|Usually I try to put some kind of jokey twist on even the most serious of subjects in an attempt to make them more "appetising" for you to read. The subject of this post is much too serious for that sort of treatment. It doesn't just affect me but it affects everybody - and nobody appears to realise how serious the consequences will be.|
What do you get when you combine a hostage negotiator, a finder of children who have absconded from Care Homes, a (mostly) untrained Mental Health worker, a Security Guard, an Investigator (and cleaning operative) of Road Traffic Accidents, a Deliverer of Bad News, A Repository for All Kinds Of Abuse (physical and verbal), and pour it all into a blue (or black uniform) - and that is only a few of the current functions they fulfil???
Or to put it another way - which Emergency Service gets called out when other Agencies either fail to do their jobs properly or refuse to work over their "allotted hours"???
I wish the above two paragraphs had a funny punchline to them - believe me, you have no idea how much I wish that was true.
Unfortunately, the answer to them is not a punchline to a joke.
As you probably know by now I follow quite a few "Twittercops" - and one in particular gave me the idea for this blog post when he tweeted that there should be a discussion between the Police and the public about exactly what the Police do.
First the Dogs were in Danger - then the Helicopters got grounded - now the Officers themselves are in danger of being deleted from the payroll.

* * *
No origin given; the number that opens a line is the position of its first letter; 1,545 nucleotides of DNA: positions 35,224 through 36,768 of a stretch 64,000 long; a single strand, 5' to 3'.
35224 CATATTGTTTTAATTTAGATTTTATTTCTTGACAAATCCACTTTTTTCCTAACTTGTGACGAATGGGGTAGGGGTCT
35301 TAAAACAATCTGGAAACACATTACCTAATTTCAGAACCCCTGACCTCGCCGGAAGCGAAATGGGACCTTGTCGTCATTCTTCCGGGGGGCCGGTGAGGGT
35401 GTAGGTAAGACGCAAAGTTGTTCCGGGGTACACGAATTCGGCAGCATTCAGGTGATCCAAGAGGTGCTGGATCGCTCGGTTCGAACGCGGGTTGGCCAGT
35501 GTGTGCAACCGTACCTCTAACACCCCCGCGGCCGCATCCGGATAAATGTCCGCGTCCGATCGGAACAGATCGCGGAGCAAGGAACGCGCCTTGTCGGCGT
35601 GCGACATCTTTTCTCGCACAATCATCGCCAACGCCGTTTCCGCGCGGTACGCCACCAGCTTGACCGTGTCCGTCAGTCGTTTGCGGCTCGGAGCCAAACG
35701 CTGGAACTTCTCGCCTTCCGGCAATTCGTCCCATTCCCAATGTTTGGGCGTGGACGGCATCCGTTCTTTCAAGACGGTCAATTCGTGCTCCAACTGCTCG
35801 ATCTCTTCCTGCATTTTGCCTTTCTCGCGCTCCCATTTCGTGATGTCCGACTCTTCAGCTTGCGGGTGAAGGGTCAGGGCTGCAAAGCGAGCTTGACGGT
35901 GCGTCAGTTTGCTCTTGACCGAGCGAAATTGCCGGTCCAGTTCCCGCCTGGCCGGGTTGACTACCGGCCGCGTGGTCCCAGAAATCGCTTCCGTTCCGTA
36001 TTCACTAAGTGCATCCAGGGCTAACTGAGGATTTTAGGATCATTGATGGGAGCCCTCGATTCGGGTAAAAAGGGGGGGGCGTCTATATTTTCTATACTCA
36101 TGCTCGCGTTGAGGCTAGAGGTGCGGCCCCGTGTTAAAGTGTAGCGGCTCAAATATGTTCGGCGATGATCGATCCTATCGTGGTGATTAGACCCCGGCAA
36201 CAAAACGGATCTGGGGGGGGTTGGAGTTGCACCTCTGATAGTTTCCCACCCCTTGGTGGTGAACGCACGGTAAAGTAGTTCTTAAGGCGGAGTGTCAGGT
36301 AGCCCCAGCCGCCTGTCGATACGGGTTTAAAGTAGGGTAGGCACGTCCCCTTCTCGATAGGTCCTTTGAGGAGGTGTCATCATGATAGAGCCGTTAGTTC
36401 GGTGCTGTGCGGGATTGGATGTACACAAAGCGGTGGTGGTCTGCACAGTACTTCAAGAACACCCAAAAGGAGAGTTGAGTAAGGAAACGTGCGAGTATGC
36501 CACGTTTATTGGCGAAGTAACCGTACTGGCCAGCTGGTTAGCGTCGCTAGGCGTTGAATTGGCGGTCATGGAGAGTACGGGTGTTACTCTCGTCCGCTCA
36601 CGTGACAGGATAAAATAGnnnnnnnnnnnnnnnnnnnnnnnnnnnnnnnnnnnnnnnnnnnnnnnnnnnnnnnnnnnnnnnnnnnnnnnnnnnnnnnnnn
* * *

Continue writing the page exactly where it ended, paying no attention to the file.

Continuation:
I fear there are two sources of attack which are being usefully operated right now.
You could say that the most obvious attack is coming from the Government - and you would be half correct in my opinion.
The other obvious attack is coming from the Media. Just today I watched a news report stating that my local Force (Leicestershire) had run an experiment where they only sent Forensic Officers (the CSI people) to houses which had been subject to an attempted break in if the houses had odd numbers in their address.
Luckily my Twitter timeline had exploded with tweets from indignant Twittercops on this subject when the news broke earlier today. (That old saying about asking a Police Officer if you want to know the time seems to work for Twittercops and the truth behind news stories as well.)
However, I feel the biggest attack is coming from within the Police Service itself as far as the public information is concerned at least.
Allow me to explain -
The only ranks who have actually put statements out to the media about the impact of the forthcoming cuts are the Chief Constables who have given general descriptions of what will be lost. One Police and Crime Commissioner seems to have decided that the Police are a waste of space anyway (immediately angering the rank and file Constables).
If you ask me (and I know nobody is but I will tell you anyway) - the best people to scream about the effects which the cuts to the numbers of Police Officers will have are - you guessed it - the rank and file officers you find on the streets.
Yes - the ones who can lose rest days at a moment's notice in order to cover understaffing on a particular shift, the ones who are sent in single-crewed cars to dangerous disturbances, the ones who put themselves in the way of that crazed killer (and have been known to get killed or at least seriously injured as a result), the ones who witness scenes of horrific devastation after a Terrorist attack and still work through it, the ones who talk down the suicidal person from the bridge one minute and have to tell someone else's relatives and loved ones that they have died in an accident the next.